Druva Brings App-aware Dedupe To The Laptop

Given the fact that almost half the computers in corporate America are laptops, and a significant amount of data is created on those portable devices, I am constantly amazed at how frequently organizations leave the data on those laptops essentially unprotected. By taking a unique application aware approach to data deduplication, Druva's Insync may be the best solution to date to this seemingly intractable problem.

Howard Marks

February 10, 2011

3 Min Read
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Given the fact that almost half the computers in corporate America are laptops, and a significant amount of data is created on those portable devices,  I am constantly amazed at how frequently organizations leave the data on those laptops essentially unprotected. By taking a unique application aware approach to data deduplication, Druva's Insync may be the best solution to date to this seemingly intractable problem.

When I talk to corporate IT managers about backing up data on laptops; I as often as not get resistance to the very concept. Users, they say, should be responsible for backing up that data, after all it is their data. Unfortunately we all know what the result is when you try and make users responsible for backing up their own data, some users will get incredibly compulsive about the process  and backup everything, including 47 copies of the latest Justin Bieber video, but most will continue in blissful ignorance of the process until something goes wrong.

When something goes wrong it will of course be corporate IT's problem and corporate IT will not only spend thousands of dollars for data recovery at OnTrack, but the company will end up spending even more if limited recovery fails and the user has to spend their time doing the work over or even worse the order gets lost.

It's not like there haven't been tools for backing up laptops. Way back in the 20th century I was writing whitepapers about Seagate Software's Client Exec and several generations of products have come and gone in the meantime. While some of these products, including Client Exec, did do single instance storage at some level, they still took a huge amount of bandwidth to backup the poor road warriors laptop.

Source-based deduplication in products like Symantec's PureDisk or Avamar addresses the bandwidth problem by not only eliminating duplicate data from a single laptop but also by duplicating across the set of machines being backed up to a single repository. Druva's application aware deduplication promises to be even more bandwidth, and storage efficient.All source deduplication systems break data into chunks, generate hashes for the chunks and compare the hashes against the data at the central repository to determine what data is new on this client and has to be backed up. Other deduplication systems use fixed size chunks or a simple algorithm to chunk the data. While this can be effective when the same data appears in different places, in multiple files it may generate different hash values because it's offset in the chunk from where it was the last time, which reduces the deduplication factor.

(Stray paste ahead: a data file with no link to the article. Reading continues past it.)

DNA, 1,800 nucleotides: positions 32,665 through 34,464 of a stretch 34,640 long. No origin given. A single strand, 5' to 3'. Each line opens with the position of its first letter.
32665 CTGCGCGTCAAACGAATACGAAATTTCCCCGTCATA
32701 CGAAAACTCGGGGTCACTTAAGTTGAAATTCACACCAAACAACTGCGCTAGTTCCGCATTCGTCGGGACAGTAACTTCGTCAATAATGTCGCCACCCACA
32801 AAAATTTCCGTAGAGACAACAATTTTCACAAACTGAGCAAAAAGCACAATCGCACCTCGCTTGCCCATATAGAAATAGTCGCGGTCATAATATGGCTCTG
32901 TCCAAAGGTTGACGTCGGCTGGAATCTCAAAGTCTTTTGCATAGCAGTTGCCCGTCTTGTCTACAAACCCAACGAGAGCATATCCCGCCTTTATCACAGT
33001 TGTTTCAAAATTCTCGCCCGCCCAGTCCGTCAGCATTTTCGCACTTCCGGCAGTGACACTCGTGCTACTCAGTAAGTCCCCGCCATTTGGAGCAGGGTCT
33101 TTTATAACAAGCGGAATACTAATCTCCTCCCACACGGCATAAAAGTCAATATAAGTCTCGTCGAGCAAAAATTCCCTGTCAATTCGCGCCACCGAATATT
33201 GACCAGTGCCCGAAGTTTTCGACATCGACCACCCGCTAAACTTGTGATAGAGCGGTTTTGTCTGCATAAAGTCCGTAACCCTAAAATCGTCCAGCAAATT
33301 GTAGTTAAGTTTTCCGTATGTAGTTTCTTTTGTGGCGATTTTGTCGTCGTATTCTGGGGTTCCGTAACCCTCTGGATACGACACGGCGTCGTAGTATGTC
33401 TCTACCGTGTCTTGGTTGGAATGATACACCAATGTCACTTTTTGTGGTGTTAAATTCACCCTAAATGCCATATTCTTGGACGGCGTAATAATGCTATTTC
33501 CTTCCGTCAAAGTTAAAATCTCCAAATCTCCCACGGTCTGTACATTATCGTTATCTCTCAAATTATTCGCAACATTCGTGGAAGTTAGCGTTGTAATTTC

Druva's Insync knows the file formats for common applications and breaks the files down into component parts. So if the same .JPEG image is embedded in multiple emails, PowerPoint presentations and word documents, Insync will identify the JPEG as a single chunk and get 100% deduplication on it.  This process can also reduce the CPU load of chunking and hashing as embedded objects will generate fewer large chunks than the alternative.  The technique sounds similar to what Ocarina was pitching before they were acquired by Dell and went quiet last year.

An agent on the user's laptop backs the system up whenever the road warrior coughs up the $12.95 a day for hotel WiFi. Up to 2000 remote systems can backup to a single destination server that can have up to 16TB of storage, in 4TB deduplication realms. Administrators can define what to backup and how much CPU and bandwidth to use for the backup process.  Users can restore from the agent, through web and via iPad self service apps. Admins can also burn off DVDs or do a bare metal restore for the lost, stolen or totally mangled system.

So no more excuses folks.  Laptop data is a corporate asset just like data on the server.  Time to start backing that stuff up.

About the Author(s)

Howard Marks

Network Computing Blogger

Howard Marks</strong>&nbsp;is founder and chief scientist at Deepstorage LLC, a storage consultancy and independent test lab based in Santa Fe, N.M. and concentrating on storage and data center networking. In more than 25 years of consulting, Marks has designed and implemented storage systems, networks, management systems and Internet strategies at organizations including American Express, J.P. Morgan, Borden Foods, U.S. Tobacco, BBDO Worldwide, Foxwoods Resort Casino and the State University of New York at Purchase. The testing at DeepStorage Labs is informed by that real world experience.</p><p>He has been a frequent contributor to <em>Network Computing</em>&nbsp;and&nbsp;<em>InformationWeek</em>&nbsp;since 1999 and a speaker at industry conferences including Comnet, PC Expo, Interop and Microsoft's TechEd since 1990. He is the author of&nbsp;<em>Networking Windows</em>&nbsp;and co-author of&nbsp;<em>Windows NT Unleashed</em>&nbsp;(Sams).</p><p>He is co-host, with Ray Lucchesi of the monthly Greybeards on Storage podcast where the voices of experience discuss the latest issues in the storage world with industry leaders.&nbsp; You can find the podcast at: http://www.deepstorage.net/NEW/GBoS

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